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What Is HPV? Human Papillomaviruses have an icosahedral shape, contain DNA, and are non-enveloped There are at least 100 different types of HPV Over 30.

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Presentation on theme: "What Is HPV? Human Papillomaviruses have an icosahedral shape, contain DNA, and are non-enveloped There are at least 100 different types of HPV Over 30."— Presentation transcript:

1 What Is HPV? Human Papillomaviruses have an icosahedral shape, contain DNA, and are non-enveloped There are at least 100 different types of HPV Over 30 of these types are transmitted sexually Most sexually active people have HPV sometime in their life Some people will never know they have HPV The most common STI in the U.S.

2 How Common is HPV? Approximately 20 million Americans, ages , are infected with HPV About half of infected are between the ages of years old HPV is so common that at least 50% of sexually active men and women get it at some point in their lives Between 10 and 15 million people in the U.S. have the high-risk HPV, which can develop into cervical cancer

3 Types of HPV (HIGH-RISK) Common high–risk types that cause cancer: HPV-16 & HPV-18 Have been found to cause cancer of the cervix, vulva, penis, and anus HPV-16 is the most common high-risk type, it is found in almost half of all cervical cancers HPV-18 is also a common high-risk virus – it accounts for 10% to 12% of cervical cancers

4 Types of HPV (LOW RISK) Common low-risk types that cause cancer: HPV-6 & HPV-11 These can cause benign or low-grade cervical cell changes Can develop into genital warts, but are rarely associated with invasive cancer HPV-6 & HPV-11 are the most common types found in genital warts

5 Transmission of HPV Direct skin-to-skin contact Sexual activity (oral, vaginal, & anal sex) Sexual history is a leading predictor of developing HPV The number of sex partners is an important risk factor that has been linked to HPV

6 Genital Warts Genital warts are the most common sign of genital HPV disease Many people have HPV and do not develop genital warts Some HPV can cause single or multiple bumps that appear in the genital areas of men and women Some types of HPV can cause common skin warts, found on the hands and soles of the feet – this type does not cause genital warts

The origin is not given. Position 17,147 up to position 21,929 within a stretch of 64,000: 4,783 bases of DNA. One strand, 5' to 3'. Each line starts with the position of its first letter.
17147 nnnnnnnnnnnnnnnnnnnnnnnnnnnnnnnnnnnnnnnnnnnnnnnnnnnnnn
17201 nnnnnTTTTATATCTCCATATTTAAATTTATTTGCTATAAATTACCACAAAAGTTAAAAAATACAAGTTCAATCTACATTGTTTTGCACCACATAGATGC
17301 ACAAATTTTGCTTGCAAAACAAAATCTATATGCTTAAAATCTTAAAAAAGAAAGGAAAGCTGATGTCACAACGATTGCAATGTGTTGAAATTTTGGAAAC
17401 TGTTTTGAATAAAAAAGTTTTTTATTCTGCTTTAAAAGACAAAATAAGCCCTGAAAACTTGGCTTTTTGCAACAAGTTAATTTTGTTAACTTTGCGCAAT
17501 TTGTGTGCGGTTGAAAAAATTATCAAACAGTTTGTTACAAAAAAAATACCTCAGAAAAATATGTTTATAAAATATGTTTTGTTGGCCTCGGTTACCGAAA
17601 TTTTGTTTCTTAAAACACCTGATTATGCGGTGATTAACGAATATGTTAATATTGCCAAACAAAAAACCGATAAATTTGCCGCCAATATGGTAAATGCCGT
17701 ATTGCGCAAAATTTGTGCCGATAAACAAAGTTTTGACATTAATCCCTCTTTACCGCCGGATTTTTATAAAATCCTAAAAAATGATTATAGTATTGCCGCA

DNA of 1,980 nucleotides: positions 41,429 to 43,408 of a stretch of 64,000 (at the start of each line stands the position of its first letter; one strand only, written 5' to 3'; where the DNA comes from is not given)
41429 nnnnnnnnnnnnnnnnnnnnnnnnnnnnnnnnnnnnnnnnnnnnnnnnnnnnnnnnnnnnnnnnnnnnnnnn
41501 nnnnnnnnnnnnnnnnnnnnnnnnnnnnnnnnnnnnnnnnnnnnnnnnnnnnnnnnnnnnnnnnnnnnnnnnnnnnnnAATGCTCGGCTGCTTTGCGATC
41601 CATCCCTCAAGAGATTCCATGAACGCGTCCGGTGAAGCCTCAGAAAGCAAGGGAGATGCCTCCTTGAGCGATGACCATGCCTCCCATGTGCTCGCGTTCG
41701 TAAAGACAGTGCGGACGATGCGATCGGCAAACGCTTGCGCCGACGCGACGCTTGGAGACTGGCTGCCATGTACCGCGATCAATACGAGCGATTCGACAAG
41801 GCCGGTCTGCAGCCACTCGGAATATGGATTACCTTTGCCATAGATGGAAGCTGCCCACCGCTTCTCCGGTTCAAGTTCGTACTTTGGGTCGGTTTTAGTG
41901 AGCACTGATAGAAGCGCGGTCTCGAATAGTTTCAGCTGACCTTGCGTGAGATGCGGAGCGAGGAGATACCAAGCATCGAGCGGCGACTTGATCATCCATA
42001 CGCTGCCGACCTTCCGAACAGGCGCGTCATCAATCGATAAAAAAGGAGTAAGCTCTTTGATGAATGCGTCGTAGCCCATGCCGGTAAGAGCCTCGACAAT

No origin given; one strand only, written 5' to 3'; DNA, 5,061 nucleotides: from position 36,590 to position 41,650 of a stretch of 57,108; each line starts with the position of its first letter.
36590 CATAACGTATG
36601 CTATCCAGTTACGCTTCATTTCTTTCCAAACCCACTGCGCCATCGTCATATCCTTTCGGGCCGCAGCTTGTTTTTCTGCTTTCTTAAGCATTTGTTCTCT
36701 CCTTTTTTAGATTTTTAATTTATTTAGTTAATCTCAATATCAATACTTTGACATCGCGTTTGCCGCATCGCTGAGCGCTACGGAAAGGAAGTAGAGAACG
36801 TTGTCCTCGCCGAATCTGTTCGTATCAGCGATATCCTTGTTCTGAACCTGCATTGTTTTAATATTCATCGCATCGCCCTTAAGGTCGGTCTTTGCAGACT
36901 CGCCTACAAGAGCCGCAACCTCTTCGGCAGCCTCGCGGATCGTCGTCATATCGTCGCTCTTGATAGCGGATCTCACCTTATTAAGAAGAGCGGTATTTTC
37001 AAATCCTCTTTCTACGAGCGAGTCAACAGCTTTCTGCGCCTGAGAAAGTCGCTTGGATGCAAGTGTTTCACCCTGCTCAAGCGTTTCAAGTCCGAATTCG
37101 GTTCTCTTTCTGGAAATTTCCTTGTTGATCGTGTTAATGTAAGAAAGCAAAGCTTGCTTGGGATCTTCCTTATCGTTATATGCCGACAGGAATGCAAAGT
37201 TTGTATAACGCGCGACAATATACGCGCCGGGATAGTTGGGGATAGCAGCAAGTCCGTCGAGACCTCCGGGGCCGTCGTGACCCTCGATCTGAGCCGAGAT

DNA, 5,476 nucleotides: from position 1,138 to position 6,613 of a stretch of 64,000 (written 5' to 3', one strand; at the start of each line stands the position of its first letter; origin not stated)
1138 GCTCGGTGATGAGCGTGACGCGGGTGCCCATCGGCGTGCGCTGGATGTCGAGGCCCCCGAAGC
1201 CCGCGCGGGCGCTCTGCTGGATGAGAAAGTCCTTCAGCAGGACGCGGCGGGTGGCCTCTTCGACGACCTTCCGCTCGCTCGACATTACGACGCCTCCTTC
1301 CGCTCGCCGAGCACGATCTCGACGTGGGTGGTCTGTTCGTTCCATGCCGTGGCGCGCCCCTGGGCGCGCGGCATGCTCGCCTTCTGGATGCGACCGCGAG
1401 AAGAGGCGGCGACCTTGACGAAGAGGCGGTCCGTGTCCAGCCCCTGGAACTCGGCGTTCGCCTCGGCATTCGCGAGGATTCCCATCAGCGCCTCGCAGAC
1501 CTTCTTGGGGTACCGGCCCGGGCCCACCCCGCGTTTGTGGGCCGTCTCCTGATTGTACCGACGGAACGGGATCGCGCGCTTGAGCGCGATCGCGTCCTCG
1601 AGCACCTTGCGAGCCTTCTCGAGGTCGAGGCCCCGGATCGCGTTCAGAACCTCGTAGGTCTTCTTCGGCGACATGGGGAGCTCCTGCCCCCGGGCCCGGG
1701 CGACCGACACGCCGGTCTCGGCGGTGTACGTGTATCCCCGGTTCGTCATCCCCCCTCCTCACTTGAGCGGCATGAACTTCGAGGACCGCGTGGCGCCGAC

7 Genital Warts Are soft, moist, or flesh colored that appear in the genital area within weeks or months after infection Can appear in clusters that look like cauliflower-like bumps and are either raised or flat, small or large Are highly contagious

8 Cervical Cancer HPV can cause an infection of the cervix A women’s immune system is usually able to fight the infection If the body cannot fight off HPV, the virus can cause the cells in the cervix to change and become precancerous cells

9 Cervical Cancer Precancerous cells are not cancer Most cells with early changes return to normal on their own Sometimes, the precancerous cells may turn into cancer if they are not found and treated Women who have a Pap test regularly are less likely to develop cervical cancer

10 Anal Cancer: HPV is linked to approximately 90 % of anal cancers Anal cancer is more common to develop in women than in men

11 HPV in Men Many men who develop HPV do not have any symptoms Some types of HPV can cause warts to develop on the genital area Genital warts on men develop around the anus or on the penis, scrotum, groin or thighs

12 Diagnosis Of HPV Abnormal Pap smear HPV DNA lab test Doctor sees the warts Examining infected tissue under a microscope

13 Treatment For HPV HPV infections are not curable and can appear and disappear anytime Treatment is directed at the lesion Treatment options for genital warts of the cervix, vagina, vulva, and penis include: –Cryotherapy –Electrocautery –Laser Therapy –Surgical removal –Medications

14 HPV Vaccine Gardasil protects against four HPV types (6,11,16,18) which cause 70% of cervical cancer and 90% of genital warts In studies conducted, more than 99.5% of participants developed an antibody response to all four HPV types in the vaccine 1 month after receiving the three dose series

15 HPV Vaccine It is recommended that the vaccine be given to 11 to 12 years old girls, but it can be given to girls as young as 9 years old The vaccine should be given before the onset of sexual activity Females who are already sexually active may benefit from the vaccine, because they will be protected from the virus types they have not encountered

16 Prevention HPV vaccine (both boys and girls) Have a regular Pap test (girls only) Abstain from any genital contact Long-term mutual monogamous relationship with a single uninfected partner Condoms have been shown to lower the risk of HPV (however, condoms may not cover areas with genital warts) Reduce number of sexual partners


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